Peace Now asks Gantz, Ashkenazi to halt east Jerusalem Givat Hamatos homes

A signpost in the Givat Hamatos section of east Jerusalem
(photo credit: REUTERS)

“This is a destructive plan that, if implemented, will fatally block the possibility of creating territorial contiguity between east Jerusalem and Bethlehem,” Peace Now wrote in a letter.

Peace Now on Sunday urged Alternative Prime Minister Benny Gantz and Foreign Minister Gabi Ashkenazi to put a halt to the controversial east Jerusalem Jewish GIVAT HAMATOS housing project before it destroyed any possibility of a two-state resolution to the conflict.
“This is a destructive plan that, if implemented, will fatally block the possibility of creating territorial contiguity between east Jerusalem and Bethlehem,” Peace Now wrote in a letter to the two top Blue and White politicians. The left-wing NGO added that the plan would stop “any possibility of achieving peace.”
The tender for 1,077 new homes was published in February, but the details necessary for project submissions have yet to be posted on the Lands Authority website.
Initially, the tender was slated to be opened from May 3 to June 20. That date, however, was pushed back to Sunday, August 2 until September 7.
According to Peace Now, as of Sunday evening, no such details had been posted on the Lands Authority site.
Prime Minister Benjamin Netanyahu promoted the project during the last election as an essential component of a united Jerusalem.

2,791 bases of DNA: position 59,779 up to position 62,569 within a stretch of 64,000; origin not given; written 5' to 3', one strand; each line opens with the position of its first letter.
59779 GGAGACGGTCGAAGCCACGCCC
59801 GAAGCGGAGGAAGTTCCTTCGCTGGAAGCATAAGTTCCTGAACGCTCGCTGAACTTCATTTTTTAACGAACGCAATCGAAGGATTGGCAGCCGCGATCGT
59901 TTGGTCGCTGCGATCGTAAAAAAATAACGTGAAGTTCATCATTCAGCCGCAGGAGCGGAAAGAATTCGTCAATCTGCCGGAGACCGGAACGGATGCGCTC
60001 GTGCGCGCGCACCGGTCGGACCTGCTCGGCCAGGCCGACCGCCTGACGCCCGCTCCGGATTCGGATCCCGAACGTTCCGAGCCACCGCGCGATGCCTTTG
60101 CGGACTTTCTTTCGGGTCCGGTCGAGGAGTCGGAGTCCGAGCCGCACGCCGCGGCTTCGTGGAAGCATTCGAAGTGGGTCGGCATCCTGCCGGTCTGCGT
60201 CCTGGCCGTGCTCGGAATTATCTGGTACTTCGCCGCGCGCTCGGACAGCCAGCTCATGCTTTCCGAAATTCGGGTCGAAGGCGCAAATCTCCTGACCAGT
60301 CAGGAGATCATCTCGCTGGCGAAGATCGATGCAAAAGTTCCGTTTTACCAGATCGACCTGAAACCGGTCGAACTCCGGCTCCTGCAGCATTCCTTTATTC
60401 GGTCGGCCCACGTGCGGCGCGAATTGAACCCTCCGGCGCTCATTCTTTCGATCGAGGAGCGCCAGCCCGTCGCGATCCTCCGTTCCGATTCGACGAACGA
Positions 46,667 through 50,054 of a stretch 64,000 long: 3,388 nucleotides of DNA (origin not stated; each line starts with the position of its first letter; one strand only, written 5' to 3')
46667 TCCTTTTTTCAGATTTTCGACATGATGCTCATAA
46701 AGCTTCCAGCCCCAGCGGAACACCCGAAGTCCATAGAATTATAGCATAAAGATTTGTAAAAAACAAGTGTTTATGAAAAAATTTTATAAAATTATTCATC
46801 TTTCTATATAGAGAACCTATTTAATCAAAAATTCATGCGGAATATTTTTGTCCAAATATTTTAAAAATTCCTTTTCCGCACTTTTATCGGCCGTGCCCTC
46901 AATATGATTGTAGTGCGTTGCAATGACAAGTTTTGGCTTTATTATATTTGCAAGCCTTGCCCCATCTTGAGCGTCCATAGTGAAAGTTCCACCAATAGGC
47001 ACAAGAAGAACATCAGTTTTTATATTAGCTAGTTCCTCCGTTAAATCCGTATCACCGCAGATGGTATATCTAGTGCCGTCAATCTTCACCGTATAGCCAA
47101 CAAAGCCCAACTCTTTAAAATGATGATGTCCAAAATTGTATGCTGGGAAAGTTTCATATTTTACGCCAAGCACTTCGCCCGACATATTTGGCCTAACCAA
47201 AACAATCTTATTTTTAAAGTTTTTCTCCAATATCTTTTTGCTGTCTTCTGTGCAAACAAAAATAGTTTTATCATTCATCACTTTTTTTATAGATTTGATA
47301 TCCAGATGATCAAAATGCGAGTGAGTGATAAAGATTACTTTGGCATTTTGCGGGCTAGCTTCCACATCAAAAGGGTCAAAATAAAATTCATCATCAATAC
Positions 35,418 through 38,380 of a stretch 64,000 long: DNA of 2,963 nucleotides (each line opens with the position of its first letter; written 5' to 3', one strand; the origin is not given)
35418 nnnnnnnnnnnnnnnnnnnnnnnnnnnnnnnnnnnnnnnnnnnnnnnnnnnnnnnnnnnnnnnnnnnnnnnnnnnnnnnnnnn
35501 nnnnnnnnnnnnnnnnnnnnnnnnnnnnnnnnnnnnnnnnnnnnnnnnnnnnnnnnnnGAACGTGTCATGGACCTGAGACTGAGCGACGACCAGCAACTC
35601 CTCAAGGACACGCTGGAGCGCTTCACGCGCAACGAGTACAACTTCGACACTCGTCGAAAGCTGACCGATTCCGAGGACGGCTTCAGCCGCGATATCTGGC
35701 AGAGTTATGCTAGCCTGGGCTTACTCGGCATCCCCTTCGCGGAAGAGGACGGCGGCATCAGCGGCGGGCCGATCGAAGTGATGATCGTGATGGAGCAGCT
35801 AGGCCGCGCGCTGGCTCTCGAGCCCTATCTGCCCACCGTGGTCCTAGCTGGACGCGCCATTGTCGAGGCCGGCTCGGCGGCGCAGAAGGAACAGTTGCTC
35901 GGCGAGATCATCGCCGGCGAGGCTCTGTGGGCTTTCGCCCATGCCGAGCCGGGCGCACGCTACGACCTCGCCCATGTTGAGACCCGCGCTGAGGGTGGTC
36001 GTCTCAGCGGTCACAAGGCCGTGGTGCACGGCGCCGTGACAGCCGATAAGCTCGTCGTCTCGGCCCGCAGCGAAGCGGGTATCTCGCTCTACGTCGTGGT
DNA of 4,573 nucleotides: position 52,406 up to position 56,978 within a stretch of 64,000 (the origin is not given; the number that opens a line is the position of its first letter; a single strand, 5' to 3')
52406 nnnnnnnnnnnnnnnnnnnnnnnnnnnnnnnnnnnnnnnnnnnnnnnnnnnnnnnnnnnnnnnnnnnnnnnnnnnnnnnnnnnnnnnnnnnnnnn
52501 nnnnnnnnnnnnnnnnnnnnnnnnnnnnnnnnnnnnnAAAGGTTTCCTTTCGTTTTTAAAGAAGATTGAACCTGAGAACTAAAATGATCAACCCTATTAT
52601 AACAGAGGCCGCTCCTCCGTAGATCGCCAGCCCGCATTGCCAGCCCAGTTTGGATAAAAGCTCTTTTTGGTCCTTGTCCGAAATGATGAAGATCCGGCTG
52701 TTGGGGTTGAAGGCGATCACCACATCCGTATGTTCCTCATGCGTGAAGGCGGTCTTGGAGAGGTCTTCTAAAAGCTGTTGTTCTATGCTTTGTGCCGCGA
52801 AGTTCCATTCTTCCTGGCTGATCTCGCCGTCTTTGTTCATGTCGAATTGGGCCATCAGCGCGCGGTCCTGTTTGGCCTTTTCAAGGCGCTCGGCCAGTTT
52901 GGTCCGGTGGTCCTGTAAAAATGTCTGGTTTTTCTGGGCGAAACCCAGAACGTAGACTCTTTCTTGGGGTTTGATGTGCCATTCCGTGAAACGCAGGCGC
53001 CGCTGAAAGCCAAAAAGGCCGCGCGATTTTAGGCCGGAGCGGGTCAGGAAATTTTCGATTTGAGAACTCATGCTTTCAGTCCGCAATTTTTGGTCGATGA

The Palestinians are opposed to all Jewish housing projects such as this one, which is located over the pre-1967 lines in Jerusalem. They regard east Jerusalem as the future Palestinian capital even though Israel formally annexed that territory in 1980.
But the Givat HaMatos project is viewed as particularly problematic because it is located near the Jewish Har Homa neighborhood in an area that borders Jerusalem and the nearby Palestinian city of Bethlehem, thereby helping cut off easy contiguity between Arab neighborhoods of Jerusalem and Bethlehem.
Last week, 15 European countries and the European Union issued a formal diplomatic complaint against the Givat HaMatos project and a second controversial project, known as E1.
The countries signed on the complaint are: France, Germany, Italy, Spain, the UK, Belgium, Denmark, Finland, Ireland, Netherlands, Norway, Poland, Portugal, Slovenia and Sweden.
The E1 project calls for the construction of 3,412 homes in an unbuilt area of the West Bank Ma’aleh Adumim settlement near Jerusalem.
That E1 project is advancing through the Higher Planning Council for Judea and Samaria, where the objection period is slated to end on August 18. Palestinians hold that this project also harms contiguity of their future state, thereby making it unviable.
According to US President Donald Trump’s peace plan, both the Givat Hamatos project and the E1 project are in territory designated for sovereign Israel.
Peace Now and the Palestinians hold that both those areas will be part of a future Palestinian state, baseD on the pre-1967 lines.
PLO Executive Committee member Hanan Ashrawi said on Saturday that the European objection was not enough and that concrete action must be taken.
“Rhetorical opposition has not deterred Israel. In fact, Israel is emboldened to escalate its criminal actions precisely because it is confident that opposition will not move from the verbal to the practical,” Ashrawi said.
“If implemented, these Israeli plans would completely sever occupied Jerusalem from its natural Palestinian surrounding and cut the occupied West Bank in half,” she added.
“While the international community is concerned with the "possibility" of annexation, Israel is implementing its annexation scheme on the ground without any deterrence,” Ashrawi said.
Lahav Harkov contributed to this report.

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